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Bags of experience

T IS 12 months since the Sea King Airborne Surveillance and Control (SKASaC) community – better known as the ‘Baggers’ – took up a new role in the skies of Afghanistan. One aircraft – ZE422, referred to by crews as ‘92’ – has borne the brunt of the surveillance mission in those fi rst 12 months. LAET(AV) Lorraine Osman of 854 NAS tells the story of a remarkable aircraft... and the remarkable men and women looking after it.


IN EARLY 2009, after a great deal of preparation, the Sea King Mk7 front-line fl eet was activated to operate in Afghanistan. 854 Naval Air Squadron was the fi rst to embark on this new venture for the SKASaC community. While its personnel were busy learning new skills courtesy of the Pre-Deployment and Mounting Centre at HMS Nelson, one of the aircraft ZE422 (92) was just across the water in Gosport, undergoing a vigorous modifi cation programme including a defensive aid suite and a night-vision-compatible cockpit, both necessary for Operation Herrick. The fi rst two engineering teams arrived at Camp Bastion in the early hours of May 21 2009. While we were getting to know our new

letting us borrow one of their fi r

the maintainers were able to start the rebuilding process).

a relatively easy task to perform – but not so now; not only were we operating in the desert where the terrain is not fl at, this evolution was also being carried out in the middle of the night.

That meant jacking the aircraft, normallylly


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In addition, the Afghan weather gave us our fi rst taste of sandstorms... several to be exact. We struggled through the night, requiring regular water breaks to wash away the sand; 92 was starting to look like it had been here for a few months with the amount of sand it was already wearing. The aircraft only needed to move a quarter of mile to the hangar, but this was an unenviable task. Again the terrain was unforgiving and the dictated route did not take into consideration moving a Sea King.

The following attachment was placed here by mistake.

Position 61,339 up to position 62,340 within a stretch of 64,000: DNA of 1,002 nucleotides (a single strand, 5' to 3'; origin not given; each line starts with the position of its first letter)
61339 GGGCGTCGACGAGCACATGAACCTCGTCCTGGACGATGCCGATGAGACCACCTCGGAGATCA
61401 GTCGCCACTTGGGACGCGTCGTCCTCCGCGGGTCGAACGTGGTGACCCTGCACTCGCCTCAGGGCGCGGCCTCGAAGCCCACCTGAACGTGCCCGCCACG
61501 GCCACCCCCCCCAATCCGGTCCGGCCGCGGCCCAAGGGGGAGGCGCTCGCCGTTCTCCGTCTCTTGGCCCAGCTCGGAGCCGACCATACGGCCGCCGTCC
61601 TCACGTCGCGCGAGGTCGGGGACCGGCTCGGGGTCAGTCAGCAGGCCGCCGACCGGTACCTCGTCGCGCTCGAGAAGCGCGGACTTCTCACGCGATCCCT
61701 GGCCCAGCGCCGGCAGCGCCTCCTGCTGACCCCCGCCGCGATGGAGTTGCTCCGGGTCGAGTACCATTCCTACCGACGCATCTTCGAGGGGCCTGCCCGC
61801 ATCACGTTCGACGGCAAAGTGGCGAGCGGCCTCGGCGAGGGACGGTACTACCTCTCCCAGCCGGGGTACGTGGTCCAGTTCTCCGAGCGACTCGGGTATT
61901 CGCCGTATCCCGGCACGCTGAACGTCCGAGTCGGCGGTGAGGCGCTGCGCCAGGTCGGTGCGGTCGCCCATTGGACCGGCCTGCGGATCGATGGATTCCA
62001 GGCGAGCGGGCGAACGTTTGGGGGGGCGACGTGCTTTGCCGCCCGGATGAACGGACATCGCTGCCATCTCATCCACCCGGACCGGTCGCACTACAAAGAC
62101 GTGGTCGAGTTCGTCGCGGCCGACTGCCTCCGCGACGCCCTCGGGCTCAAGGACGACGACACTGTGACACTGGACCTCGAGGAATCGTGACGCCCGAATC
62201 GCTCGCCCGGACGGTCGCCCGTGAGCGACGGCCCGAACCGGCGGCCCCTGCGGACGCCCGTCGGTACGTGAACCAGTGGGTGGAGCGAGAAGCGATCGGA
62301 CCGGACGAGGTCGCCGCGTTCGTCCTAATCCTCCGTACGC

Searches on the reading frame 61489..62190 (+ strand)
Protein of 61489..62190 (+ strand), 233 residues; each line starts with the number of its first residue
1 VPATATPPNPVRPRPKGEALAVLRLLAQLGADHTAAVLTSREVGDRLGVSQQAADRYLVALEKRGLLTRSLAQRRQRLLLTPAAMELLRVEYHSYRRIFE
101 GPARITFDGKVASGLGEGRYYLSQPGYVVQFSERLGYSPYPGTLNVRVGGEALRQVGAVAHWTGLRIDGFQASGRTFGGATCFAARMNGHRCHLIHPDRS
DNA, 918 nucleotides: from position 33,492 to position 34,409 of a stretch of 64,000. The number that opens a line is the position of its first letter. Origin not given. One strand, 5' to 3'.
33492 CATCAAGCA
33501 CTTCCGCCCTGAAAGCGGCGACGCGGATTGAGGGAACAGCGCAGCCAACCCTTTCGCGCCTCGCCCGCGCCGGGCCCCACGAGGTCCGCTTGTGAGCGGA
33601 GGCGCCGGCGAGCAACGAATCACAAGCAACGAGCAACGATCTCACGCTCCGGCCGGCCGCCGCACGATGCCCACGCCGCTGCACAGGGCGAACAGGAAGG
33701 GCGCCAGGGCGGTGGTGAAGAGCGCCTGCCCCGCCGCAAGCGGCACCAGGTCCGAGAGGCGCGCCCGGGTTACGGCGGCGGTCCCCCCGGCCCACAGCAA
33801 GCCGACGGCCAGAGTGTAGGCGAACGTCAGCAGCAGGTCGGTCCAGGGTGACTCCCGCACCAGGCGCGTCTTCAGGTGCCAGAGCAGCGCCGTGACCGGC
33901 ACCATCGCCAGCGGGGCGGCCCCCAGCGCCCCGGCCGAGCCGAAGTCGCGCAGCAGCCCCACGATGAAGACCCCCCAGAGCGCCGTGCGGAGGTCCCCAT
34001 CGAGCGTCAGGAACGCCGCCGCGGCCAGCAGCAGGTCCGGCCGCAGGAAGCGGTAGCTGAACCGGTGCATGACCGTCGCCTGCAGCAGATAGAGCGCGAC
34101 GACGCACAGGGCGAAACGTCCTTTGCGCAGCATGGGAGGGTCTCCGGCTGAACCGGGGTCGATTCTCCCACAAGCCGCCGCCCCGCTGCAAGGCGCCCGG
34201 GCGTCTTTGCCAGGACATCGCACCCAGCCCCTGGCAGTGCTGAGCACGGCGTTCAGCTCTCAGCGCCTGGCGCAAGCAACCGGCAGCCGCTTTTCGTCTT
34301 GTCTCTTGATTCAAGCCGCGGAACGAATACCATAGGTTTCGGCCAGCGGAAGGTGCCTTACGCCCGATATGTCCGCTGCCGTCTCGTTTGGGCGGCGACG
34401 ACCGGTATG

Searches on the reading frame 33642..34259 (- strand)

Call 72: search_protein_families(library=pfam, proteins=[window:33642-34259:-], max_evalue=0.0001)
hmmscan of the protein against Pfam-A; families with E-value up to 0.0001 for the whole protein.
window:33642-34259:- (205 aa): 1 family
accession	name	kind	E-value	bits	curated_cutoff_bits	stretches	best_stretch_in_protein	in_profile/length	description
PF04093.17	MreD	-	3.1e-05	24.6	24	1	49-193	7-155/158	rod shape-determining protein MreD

surroundings and operating areas, as well as the new Army terminology, 92 arrived at Brize Norton to be prepared for transportation. This is no mean feat. Several hours the previous month were dedicated to preparing the aircraft for travel. This involved removing the sponsons, tail undercarriage, the radome and frisbee (the bag), two tail rotor blades, all the antenna from the underside of the aircraft and high intensity strobe light as well as fi tting jury undercarriages just so it would fi t in the C17. Two days later, 92 arrived at Camp Bastion.

be re-fi tted (thanks to the RAF fi re station at Camp Bastion

Very carefully the aircraft was winched out of the C17 – with very little clearance. Of course what has been removed must

were fi tted, then extensive functional tests and ground runs were carried out. The fi rst test fl ights were carried out on June 1 with very satisfying results. Ten days later, 92 was ready to provide much- needed surveillance information to the troops on the ground. Now we were faced with new problems, exactly how would our aircraft perform in these new conditions; high altitude, high temperatures and desert conditions? The Sea King Mk7 is a very heavy aircraft due to the mission system components – and unlike our Mk4 counterparts we still had traditional rotor blades. No one expected us to fl y in

Once in the hangar the remaining components


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excess of 12 hours a day at the height of the Afghan summer, but we did. Problems did occur, however. High temperatures and dust quickly began to cause some of the seals to perish and in a very short space of time the auxiliary servo unit (ASE pack) became the fi rst major component to change.

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radar’s serviceability. Despite these issues 92 proved herself to be a reliable aircraft; in fact in her fi rst six months she undertook two thirds of the Squadron tasking. The fi rst major operation that the Squadron was involved in was Panther’s Claw. During this time the aircraft provided much needed real time information to the troops on the ground as well as ‘pattern of life’ information for Helmand Province. For every hour of operational fl ying 92 achieved, ten maintenance hours were required. The tempo of fl ying operations did not decrease and the SKASaCs were tasked in support of the security effort during the Afghan elections of August 2009.